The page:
Spanish Gypsy and Flamenco Dance HistoryWritten by: Hadia Published by: Centralhome.com Company Inc. Last updated on .
Any discussion of Spanish Gypsies would be remiss without a consideration of Flamenco, which lies at the very soul of these often misunderstood and misrepresented people. In the past few years, there has been an ever increasing interest is all things "gypsy" and what is termed "Spanish-Arabic" in the Middle Eastern Dance community. I am very happy to see this interest and believe that creative fusion of art forms can lead the way to artistic evolution.
Although there are many theories promising to explain the meaning of the word flamenco, most lack enough evidence to substantiate them. One commonly accepted version translates flamenco as Spanish for the Flemish soldiers of the Spanish-Belgian Territories. These soldiers were renowned for their self-confidence, style and ostentatious pride, all qualities that reflect the gypsy character. In fact, the term "flamenco" came to be synonymous with "gitano" (gypsy) in Spanish Romany Argot.
Between 800 and 900 A.D., a large exodus of people occurred from the Punjabi region of India. These people are believed to be members of the Untouchables, a group within the Indian caste system comprised of animal traders and trainers, acrobats, dancers, musicians, palmists and metalworkers. These nomadic groups, generally referred to as Roman and/or gypsies, divided into two major migratory routes, the most traceable moving west across Asia and the European continent, including Spain. The first recorded account of Spanish Gitanos "Beticos" dates from 1447 in Barcelona.
It is also believed that a second migratory route took them down to and across North Africa (including Egypt) and up into Southern Spain "Andalusia" via the Straights of Gibraltar. This faction, known as Cale (black), has been far more difficult to verify and trace due to the great similarity of appearance and lifestyle to the indigenous peoples along the route. We should not forget that Southern Spain was part of the Islamic Empire for a period of 800 years.
Although, the Northern Beticos immigrated to the more tolerant Islamic region of Andalusia, to this day, the gypsies themselves maintain a great distinction between the Beticos and Cales, with virtually no intermarriage between the groups.
During the Inquisition of the Reconquista, even this tolerance ended while gypsies from all over Spain were herded into "gitanerias" or ghettos. However unjust and cruel, this persecution and isolation was the very influence that safeguarded the purity of their music and dance within the family group. Finally, in 1782, the Leniency Edict of Charles III restored some measure of freedom to the Spanish gypsy and allowed this music and dance to be presented to and adopted by the general population of Spain. This resulted in a period of great exploration and evolution within the art form, which continues to this day.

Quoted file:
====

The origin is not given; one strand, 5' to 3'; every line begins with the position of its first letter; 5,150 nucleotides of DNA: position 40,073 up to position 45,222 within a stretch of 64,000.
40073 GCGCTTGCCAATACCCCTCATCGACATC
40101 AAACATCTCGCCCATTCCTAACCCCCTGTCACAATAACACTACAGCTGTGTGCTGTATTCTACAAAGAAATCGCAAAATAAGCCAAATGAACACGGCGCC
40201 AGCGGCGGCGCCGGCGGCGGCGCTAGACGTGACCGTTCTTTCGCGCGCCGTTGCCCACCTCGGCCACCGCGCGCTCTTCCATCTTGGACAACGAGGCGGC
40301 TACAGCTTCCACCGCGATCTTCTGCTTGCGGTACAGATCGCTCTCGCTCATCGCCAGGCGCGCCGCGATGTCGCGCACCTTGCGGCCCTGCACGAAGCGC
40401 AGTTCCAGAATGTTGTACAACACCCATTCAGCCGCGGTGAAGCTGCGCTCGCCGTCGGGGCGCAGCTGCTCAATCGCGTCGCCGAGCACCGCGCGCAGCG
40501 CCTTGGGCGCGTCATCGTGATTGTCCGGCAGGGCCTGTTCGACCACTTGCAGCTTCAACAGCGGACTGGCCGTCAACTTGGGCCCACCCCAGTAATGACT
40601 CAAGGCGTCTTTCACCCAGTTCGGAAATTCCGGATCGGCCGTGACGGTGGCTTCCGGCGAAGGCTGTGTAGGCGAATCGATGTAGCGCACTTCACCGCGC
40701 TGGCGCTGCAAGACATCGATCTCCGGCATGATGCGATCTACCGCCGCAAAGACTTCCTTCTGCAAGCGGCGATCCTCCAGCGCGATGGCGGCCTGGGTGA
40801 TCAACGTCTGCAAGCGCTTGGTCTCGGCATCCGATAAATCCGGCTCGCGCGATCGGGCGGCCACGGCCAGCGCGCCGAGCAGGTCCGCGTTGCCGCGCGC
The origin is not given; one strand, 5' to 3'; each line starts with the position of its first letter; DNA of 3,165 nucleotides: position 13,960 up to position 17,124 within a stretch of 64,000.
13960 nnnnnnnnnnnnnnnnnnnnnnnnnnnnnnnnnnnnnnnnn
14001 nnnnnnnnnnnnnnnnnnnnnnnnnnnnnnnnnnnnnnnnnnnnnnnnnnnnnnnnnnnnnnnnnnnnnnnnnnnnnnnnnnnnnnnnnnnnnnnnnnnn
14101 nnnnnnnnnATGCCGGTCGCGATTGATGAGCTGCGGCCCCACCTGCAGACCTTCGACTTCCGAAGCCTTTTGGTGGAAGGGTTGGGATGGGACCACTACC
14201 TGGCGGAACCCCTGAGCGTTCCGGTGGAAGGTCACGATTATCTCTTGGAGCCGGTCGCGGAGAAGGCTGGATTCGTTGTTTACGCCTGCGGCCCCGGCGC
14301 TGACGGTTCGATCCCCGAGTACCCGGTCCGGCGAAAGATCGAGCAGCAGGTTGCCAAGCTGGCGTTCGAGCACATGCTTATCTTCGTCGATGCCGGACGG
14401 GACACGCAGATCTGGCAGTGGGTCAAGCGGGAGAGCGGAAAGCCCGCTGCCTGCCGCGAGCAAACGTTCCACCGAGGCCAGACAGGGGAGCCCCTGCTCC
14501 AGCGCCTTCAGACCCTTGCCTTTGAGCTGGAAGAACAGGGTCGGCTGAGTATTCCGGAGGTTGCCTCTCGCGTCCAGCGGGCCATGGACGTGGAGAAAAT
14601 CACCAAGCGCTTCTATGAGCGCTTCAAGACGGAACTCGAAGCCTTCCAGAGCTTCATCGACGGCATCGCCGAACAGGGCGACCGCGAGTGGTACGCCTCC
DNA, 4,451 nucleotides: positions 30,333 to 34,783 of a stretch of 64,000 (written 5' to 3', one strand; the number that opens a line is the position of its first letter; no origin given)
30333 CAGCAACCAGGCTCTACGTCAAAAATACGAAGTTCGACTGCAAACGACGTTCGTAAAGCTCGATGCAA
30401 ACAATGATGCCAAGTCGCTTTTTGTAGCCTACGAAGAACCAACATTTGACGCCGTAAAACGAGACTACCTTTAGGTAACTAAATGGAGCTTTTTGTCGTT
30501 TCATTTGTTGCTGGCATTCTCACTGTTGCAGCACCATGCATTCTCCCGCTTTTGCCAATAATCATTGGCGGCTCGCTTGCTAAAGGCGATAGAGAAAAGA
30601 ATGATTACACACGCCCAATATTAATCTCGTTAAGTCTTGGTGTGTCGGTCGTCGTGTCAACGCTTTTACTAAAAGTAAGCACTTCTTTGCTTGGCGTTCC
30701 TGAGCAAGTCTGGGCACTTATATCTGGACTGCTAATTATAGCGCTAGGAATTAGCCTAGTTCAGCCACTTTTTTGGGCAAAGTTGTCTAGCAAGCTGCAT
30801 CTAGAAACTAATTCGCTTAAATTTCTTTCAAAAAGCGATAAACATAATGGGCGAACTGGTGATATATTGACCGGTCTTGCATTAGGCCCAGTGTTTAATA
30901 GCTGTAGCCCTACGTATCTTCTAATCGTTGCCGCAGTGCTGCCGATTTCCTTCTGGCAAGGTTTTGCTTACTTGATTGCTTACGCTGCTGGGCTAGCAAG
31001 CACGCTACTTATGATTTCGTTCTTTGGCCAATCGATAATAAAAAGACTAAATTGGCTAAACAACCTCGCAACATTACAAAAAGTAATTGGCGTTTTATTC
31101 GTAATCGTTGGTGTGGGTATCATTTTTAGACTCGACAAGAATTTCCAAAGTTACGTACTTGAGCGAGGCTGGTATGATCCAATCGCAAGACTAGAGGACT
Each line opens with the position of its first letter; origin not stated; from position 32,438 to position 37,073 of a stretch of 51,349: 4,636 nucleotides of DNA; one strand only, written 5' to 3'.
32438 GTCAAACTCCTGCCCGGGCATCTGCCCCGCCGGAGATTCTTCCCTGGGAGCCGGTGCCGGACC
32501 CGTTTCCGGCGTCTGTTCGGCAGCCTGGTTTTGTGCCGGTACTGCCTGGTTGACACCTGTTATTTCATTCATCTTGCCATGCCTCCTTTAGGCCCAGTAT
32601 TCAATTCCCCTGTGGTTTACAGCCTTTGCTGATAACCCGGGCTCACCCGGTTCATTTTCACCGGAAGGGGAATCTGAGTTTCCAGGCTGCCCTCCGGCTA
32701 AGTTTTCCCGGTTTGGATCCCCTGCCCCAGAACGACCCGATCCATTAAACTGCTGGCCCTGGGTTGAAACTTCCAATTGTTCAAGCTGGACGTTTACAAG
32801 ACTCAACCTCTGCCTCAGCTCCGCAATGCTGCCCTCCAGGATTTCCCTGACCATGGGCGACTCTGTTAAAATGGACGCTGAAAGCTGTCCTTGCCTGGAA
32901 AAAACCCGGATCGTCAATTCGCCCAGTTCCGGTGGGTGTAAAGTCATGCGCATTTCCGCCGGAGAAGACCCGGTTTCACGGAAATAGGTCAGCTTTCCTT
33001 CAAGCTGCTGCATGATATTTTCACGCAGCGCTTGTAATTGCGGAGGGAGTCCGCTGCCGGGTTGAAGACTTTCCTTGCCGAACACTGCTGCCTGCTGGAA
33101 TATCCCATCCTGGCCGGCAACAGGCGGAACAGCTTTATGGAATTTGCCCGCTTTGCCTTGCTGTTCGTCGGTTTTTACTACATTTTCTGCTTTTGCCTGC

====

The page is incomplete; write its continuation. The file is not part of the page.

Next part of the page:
The most important element of flamenco music is undeniably the singing, "Cante". In fact, originally flamenco was comprised purely of Cante, with handclapping "Palmas" or knuckle rapping percussive accompaniment. The guitar, a variation of the Arabic Oud, was gradually incorporated in the 19th century. The strongest influences evident in the evolution of Flamenco singing and music can be traced from:
- Punjabi singing of India
- Persian Zyriab song form
- Classical Andalusian Orchestras of the Islamic Empire
- Jewish Synagogue Chants
- Mozarabic forms such as Zarchyas and Zambra
- Arabic Zayal which themselves are the foundation for Fandangos
- Andalusian regional folk forms
- Western African influences via the slaves of the New World Caribbean, Central and South American colonies. These include Rumba, Garotin, Guajiras, Columbianas, etc.
Although much less research has been undertaken in the field of flamenco dance than music, it has been documented that during the Phoenician empire, in the city of Cadiz, Hindu dancers were hired as entertainers for the festivals, aspects of which were incorporated into local processions and religious festivals.
This very strong resemblance to East Indian dance is seen in the Katak, NianiPuri, Kathakal and Bharatanatyam forms. Elements such as the deep-seated plie, outturned leg position, sharp angles of the body and arms, splayed fingers, rapid barrel turns and, most certainly, the percussive foot movements are all evident in flamenco dance.
As previously mentioned, the Mozarabic "Zambra" was occasionally performed for a very brief time during the late 19th to early 20th centuries, although its role in the development of flamenco dance is minimal. This dance, in 2/4 time, combined elements of Andalusian folk dance with Arabic elements, such as finger cymbals, tambourines and atypical theatrical costuming. However, this bears no resemblance to the performances of Sevillanas, Tangos and Bulerias by the commercial, touristic band of gypsies in the caves of Granada, which Amaya identifies as Zambra in her video "Gypsy Fire". In fact, apart from some of the percussive foot movements found in the Moroccan Shikhate, there is almost no similarity between flamenco and Middle Eastern dance. Even the open-knee hip movements of flamenco are attributed to the African influence from the colonies and/or Indian dance. Absent to flamenco dance are the torso undulations, pelvic oscillations, hip shimmies and rotations, all of which are fundamental components of Oriental. Finally, the soft, fluid, feminine, sweet and joyful external nature of Middle Eastern dance is the complete antithesis of the internal, spring-loaded, strong, defiant, explosive, masculine character of Flamenco.
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